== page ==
Orlando Magic Draft Evaluation: Redrafting the Jeff Weltman Era

Jeff Weltman has collected some solid players for the Orlando Magic through the draft. But is still seeking the big fish. (Photo by Gary Bassing/NBAE via Getty Images)
Jeff Weltman has collected some solid players for the Orlando Magic through the draft. But is still seeking the big fish. (Photo by Gary Bassing/NBAE via Getty Images) /
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Chuma Okeke, Orlando Magic
The Orlando Magic will give unsigned rookie Chuma Okeke a year to recover and get healthy. (Photo by Sean Berry/NBAE via Getty Images) /

Chuma Okeke

The Orlando Magic surprised just about everyone drafting Chuma Okeke with the 16th overall pick in last year’s draft. A lot of people — myself included — did not really have him on the radar.

Especially because the Magic had limited options to add to the team, I believed Orlando needed to add a player in the draft who could contribute immediately and fill a role. That had us focusing on other players and not a guy like Chuma Okeke who was coming off a torn ACL.

Jeff Weltman, however, seems to have made it clear that he views the draft as a place to invest in talent, not a place to cash in. They are going to take the best player on their board and give that player the time and space to grow at his pace.

I would expect as Orlando approaches the 2020 Draft, the team will be open to picking a player even at a position that does not have an apparent need and be willing to let that player develop at his pace — even if that means spending a lot of time with the Lakeland Magic.

That was the approach the Toronto Raptors took with a lot of their players. And they have become something of a development juggernaut.

Okeke is definitely an interesting player to develop and grow. He is a versatile forward who showed the potential to hit from the outside and defend at a high level.

The statistical models a lot of draft experts have absolutely loved Okeke and believe he was a steal in the draft at No. 16.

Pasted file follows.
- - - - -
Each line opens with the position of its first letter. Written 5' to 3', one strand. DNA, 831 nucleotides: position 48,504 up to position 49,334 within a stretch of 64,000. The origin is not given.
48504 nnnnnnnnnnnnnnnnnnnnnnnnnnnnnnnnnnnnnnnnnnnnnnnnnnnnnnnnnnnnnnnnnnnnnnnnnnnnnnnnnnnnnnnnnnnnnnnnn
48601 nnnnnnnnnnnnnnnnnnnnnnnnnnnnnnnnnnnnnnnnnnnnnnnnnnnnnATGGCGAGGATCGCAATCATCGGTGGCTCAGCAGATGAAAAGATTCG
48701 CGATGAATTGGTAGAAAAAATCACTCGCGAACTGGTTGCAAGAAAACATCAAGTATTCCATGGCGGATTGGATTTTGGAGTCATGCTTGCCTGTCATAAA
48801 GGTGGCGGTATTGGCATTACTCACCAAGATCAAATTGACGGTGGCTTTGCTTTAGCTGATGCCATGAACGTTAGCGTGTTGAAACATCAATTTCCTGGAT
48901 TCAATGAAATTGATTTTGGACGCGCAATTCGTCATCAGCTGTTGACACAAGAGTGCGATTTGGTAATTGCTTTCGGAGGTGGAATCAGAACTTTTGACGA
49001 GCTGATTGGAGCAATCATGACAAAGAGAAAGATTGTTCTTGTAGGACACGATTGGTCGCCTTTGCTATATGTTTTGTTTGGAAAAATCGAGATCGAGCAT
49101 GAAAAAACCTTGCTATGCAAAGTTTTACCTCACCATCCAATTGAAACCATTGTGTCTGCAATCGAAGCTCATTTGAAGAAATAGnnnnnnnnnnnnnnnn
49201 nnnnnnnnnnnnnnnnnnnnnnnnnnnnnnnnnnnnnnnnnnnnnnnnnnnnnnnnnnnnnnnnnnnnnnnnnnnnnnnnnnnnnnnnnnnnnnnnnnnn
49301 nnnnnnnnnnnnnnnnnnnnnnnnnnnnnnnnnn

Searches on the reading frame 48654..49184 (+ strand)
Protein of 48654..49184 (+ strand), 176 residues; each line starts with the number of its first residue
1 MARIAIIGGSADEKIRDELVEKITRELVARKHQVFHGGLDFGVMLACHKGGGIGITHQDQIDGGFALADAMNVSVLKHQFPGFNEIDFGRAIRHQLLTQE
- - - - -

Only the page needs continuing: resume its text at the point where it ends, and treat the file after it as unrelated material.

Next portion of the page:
To be real, the odds of a No. 16 pick becoming an All-Star are relatively small — although not impossible. That is not what the Magic want from him.

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Certainly for his rookie year, they are expecting him to be able to fill a role in the rotation, although perhaps there might still be a fight to get him minutes and a chance he spends some time in the G-League to stay fresh and get re-acclimated to playing basketball again.

What should the Magic realistically expect? Who are the best comps for him within his class?

The players currently 16th in (or thereabouts) in win shares, box plus-minus and VORP, according to Basketball-Reference, are Goga Bitadze, Nassir Little, Tyler Herro (with a -2.3 box plus-minus) and Allen Smailagic. Not exactly a murderer’s row of prospects.

It is everyone’s rookie year, so these still feel like relatively small sample sizes.

Little has struggled to break into the rotation for the Portland Trail Blazers. Bitadze and Herro have been inconsistent but have played roles for their playoff-bound teams. Smailagic has come on strong during the New Orleans Pelicans’ tear toward the postseason.

If Okeke becomes a reliable role player — even like someone like Herro — the Magic would be very happy with his rookie year.

The players in his class that are probably most comparable are players like Nassir Little and Matisse Thybulle (who has really outperformed his draft spot for the Philadelphia 76ers).

Okeke could nestle in somewhere between those two. And that would make him a useful role player next year.

Matisse Thybulle or perhaps Brandon Clarke seems to be the biggest potential misses for the Magic at No. 16. But Okeke needs his chance to play and prove himself before we can say that with any certainty.